A new survey led by Cardiff University has found that three quarters of people want the Government to ensure products are recyclable, and repairable.
It showed that almost 90% want all packaging to be recyclable and also adds further evidence to the public’s concern about waste.
The survey was conducted by Cardiff University as part of a project for the Centre for Industrial Material, Energy and Products (CIEMAP), a coalition of universities, which has published the research with think tank Green Alliance.
CIEMAP’s research has shown that the most popular policies, which lead to better product and packaging design and longer lasting products, are also the ones that cut the most carbon emissions.
Redesigning products to use less material and reducing packaging could cut the emissions associated with commonly used household items by nearly 20%, according to CIEMAP.
These savings would rise to nearly 40% if products were made to last longer and could be shared through schemes like car clubs or London’s Library of Things.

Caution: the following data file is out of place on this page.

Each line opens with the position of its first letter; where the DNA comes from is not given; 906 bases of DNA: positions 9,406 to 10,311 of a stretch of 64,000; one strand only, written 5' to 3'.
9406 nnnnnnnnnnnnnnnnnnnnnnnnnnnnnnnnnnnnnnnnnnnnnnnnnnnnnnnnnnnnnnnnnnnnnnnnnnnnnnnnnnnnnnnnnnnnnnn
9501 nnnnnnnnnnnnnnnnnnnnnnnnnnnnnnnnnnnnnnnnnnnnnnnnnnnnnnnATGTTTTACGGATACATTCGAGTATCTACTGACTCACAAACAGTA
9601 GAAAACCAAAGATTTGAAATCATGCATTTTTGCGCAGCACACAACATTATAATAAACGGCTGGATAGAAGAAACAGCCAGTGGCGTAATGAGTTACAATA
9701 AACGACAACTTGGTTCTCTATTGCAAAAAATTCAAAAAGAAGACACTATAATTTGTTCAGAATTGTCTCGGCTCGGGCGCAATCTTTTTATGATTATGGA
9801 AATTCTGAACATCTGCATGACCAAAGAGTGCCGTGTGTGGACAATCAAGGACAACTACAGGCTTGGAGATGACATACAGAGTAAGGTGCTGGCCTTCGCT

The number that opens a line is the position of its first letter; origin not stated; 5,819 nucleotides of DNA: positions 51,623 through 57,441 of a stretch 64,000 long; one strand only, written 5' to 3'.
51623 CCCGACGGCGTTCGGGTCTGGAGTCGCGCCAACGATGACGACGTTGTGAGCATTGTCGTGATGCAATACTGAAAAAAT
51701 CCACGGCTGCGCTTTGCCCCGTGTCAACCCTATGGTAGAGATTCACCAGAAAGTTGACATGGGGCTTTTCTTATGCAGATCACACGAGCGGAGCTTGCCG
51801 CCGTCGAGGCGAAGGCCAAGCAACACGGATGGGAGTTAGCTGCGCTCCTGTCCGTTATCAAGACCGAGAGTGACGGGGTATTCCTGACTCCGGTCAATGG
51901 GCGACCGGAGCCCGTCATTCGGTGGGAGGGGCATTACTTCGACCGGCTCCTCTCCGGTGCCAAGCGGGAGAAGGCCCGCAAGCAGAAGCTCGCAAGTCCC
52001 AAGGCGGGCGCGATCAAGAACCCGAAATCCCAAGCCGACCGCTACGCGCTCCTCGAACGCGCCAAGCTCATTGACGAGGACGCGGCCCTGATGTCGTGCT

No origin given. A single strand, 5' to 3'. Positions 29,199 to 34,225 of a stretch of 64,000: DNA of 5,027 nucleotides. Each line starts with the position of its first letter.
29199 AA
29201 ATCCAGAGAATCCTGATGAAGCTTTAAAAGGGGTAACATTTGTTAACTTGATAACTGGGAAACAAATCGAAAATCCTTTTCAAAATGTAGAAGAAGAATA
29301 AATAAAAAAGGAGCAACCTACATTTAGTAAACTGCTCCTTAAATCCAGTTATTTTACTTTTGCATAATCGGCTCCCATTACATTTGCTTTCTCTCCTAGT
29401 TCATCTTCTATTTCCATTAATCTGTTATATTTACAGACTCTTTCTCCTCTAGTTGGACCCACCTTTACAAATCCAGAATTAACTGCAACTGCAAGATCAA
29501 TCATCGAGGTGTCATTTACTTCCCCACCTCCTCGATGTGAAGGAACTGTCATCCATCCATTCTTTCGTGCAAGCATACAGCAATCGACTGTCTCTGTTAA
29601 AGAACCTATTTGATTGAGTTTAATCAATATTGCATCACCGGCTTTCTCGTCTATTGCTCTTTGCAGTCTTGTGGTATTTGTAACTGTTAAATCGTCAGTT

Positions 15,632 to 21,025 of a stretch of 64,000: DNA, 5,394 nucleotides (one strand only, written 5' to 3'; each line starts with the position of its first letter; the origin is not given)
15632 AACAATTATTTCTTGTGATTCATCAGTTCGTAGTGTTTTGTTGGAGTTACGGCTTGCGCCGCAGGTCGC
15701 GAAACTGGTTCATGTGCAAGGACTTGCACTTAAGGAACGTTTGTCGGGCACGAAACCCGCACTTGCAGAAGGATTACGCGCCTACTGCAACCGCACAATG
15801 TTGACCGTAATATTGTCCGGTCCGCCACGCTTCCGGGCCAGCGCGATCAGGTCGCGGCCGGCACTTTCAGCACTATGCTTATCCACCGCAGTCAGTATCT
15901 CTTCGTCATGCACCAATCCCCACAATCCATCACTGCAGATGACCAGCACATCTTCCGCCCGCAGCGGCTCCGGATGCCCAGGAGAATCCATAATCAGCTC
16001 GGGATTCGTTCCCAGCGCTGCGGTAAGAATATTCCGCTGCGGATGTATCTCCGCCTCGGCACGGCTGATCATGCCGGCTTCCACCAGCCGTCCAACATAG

Key finds of the survey include:
- 87% of people believe that there is a strong or very strong need to shift to a society that used resources more efficiently, with only 0.4% believing there is no need at all
- 65% of people are frustrated by products that do not last
- 75% believe that the Government should be responsible for ensuring that businesses produce recyclable products
- 89% believe all packaging should be made of recyclable materials
- 81% believe businesses should be required to provide repair, maintenance or disposal support of their products.
Cardiff University Professor Nick Pidgeon, who led the team conducting the research, said: “We were surprised by the level of agreement from the many people we surveyed and talked to in our workshops. It was overwhelmingly clear that people aren’t satisfied and want to see change. They really care about this. They want higher quality products and less waste. Improving resource efficiency is an easy win for both the public and the environment.”
Green Alliance senior policy advisor on resources Libby Peake said: “People are frustrated by unnecessary, unrecyclable packaging and shoddy products that don’t last. The government has a clear mandate from the voting public to make sure these become things of the past. If it gets serious about dealing with this in its forthcoming resources strategy, it will not only be hugely popular with the public but also have a new route to tackling climate change.”